I read an article last weekend highlighting a bloggers insights into the world of Cirque du Soleil and was incredibly intrigued on how you can find PR advice in the coolest of places. Blogger Arik Hanson attended a Cirque du Soleil show in LA this past November, and left with more than just the utter grandeur, magic, and magnificence of the usual show. He left the circus with four PR lessons that I believe can be tied to making a fantastic fashion show and therefore felt the need to share them with you:
4 PR Lessons You Can Learn From Cirque du Soeil | By Arik Hanson
1. Consider your customers perspective: Two of the coolest moments of the show where when performers actually swung out OVER the audience on trapeze-type contraptions. They you were literally looking straight up, OVERHEAD at these performers. It was incredible. And, it was all about a different perspective (which they had carefully considered when designing the show). Do you have a good feel for your customer’s perspective? Have you spent time in their shoes experiencing your brand from the outside in? That perspective can help you engineer products, services and processes that can enhance your customers’ experience–which can help propel profits and drive loyalty.
2. Make your customers part of the show: During the second half of the show, the Cirque performers pulled one guest on stage for a somewhat extended routine in which they asked him to act out a number of “scenes” mimicing the Academy Awards. The guy was a pretty good sport. And, the audience loved it. And, more importantly, I’m guessing it’s an experience this gentleman won’t soon forget. What are you doing to draw your customers into your brand? Are you letting “inside the ropes?” I’m thinking specifically about opportunities with influencers and bloggers here.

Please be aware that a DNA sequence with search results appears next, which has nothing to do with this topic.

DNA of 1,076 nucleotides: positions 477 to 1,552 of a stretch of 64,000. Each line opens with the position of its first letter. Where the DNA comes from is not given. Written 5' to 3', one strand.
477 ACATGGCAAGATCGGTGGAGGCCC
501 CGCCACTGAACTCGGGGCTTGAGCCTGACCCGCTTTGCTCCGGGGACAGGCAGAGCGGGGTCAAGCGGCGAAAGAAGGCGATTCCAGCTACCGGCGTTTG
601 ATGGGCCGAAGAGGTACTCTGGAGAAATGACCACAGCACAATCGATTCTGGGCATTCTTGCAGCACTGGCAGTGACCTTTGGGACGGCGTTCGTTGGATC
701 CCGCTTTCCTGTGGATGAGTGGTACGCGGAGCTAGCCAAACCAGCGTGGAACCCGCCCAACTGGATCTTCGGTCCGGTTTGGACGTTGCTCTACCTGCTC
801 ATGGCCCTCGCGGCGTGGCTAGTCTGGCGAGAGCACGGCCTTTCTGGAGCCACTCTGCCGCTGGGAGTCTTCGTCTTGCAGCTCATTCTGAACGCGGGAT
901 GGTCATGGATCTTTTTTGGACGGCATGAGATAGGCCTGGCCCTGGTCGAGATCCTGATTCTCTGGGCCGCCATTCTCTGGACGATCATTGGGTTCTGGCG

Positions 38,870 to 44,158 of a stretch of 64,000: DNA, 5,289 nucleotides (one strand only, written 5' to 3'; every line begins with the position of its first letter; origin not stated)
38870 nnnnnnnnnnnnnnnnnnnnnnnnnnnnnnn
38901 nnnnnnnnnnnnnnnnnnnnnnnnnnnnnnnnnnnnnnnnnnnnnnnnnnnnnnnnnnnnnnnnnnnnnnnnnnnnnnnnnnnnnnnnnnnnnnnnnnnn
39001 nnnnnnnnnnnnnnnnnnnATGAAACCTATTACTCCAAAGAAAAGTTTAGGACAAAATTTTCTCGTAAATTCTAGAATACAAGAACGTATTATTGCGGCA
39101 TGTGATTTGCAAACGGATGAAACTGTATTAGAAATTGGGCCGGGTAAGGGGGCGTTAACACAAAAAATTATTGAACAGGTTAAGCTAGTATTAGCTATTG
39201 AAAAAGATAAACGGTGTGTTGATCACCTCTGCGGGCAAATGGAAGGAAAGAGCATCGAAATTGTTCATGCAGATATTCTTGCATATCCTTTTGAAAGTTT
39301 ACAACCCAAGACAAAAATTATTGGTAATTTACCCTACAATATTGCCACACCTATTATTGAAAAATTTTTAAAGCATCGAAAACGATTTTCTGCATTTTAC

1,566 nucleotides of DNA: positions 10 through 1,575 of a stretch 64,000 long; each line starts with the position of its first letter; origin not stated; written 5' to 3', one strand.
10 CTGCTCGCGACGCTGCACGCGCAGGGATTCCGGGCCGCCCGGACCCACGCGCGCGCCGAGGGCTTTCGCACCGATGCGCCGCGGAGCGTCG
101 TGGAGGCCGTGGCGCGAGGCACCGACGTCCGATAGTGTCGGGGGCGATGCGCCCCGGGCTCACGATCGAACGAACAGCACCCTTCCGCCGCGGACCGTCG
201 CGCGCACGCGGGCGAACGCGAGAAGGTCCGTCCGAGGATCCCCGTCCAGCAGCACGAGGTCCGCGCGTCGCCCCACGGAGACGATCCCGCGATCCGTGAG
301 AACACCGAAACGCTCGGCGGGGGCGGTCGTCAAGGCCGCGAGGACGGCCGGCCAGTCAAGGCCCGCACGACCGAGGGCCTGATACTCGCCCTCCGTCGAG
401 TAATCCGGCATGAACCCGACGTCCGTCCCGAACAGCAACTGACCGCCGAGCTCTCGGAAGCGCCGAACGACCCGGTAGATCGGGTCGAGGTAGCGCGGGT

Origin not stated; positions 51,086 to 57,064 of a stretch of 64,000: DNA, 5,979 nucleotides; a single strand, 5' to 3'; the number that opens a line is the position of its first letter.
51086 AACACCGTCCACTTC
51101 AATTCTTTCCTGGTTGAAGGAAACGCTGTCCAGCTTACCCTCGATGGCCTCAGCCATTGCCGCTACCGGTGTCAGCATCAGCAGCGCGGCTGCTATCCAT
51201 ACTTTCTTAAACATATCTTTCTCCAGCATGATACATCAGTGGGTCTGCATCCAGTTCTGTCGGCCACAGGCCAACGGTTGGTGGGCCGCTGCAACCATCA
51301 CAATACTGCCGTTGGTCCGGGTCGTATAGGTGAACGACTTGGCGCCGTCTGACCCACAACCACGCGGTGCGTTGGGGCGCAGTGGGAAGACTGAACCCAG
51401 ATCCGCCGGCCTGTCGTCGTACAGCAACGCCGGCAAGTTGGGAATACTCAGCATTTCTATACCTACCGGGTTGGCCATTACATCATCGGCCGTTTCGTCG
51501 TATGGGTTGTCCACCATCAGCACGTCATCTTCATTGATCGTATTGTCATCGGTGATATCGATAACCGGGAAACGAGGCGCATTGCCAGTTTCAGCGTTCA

3. Don’t forget about artistic design: The design of most Cirque shows is pretty amazing. This particular show has a “firm Noir”-type feel. Costume and set design is a HUGE part of what makes Cirque, Cirque. It completes the experience. Are you considering the artistic design of your brand? I’m not just talking about your actual logo, your marketing materials or your signage. I’m talking about the artistry of your brand. I’m talking about the finer touches. The merchandise your front-line staff wears at events and trade shows. The buttons and link colors on your blog or Web site. Your avatar on social platforms. All that brand artistry adds up to shape your customers’ complete experiences.
4. Sweat the details: Cirque is famous for sweating the details. I’m always amazed at the level of sophistication in the design. In the costumes. And, in the experience. During intermission, performers roam the aisle and engage the guests. Even the band members in the suites above were carefully dressed, even though they were 50 feet about our heads. It’s an obvious point, but paying attention to the details for your brand can make the difference between a return customer and one that’s willing to walk away.
After reading Hanson’s article I realized that when it all comes down to it, artistry is about captivating your audience. It’s about surprising them with something unexpected and awing them with splendor of beautiful artistic designs, exquisite details, and a superb storyline. We can all learn a little something from the magic of Cirque du Soleil.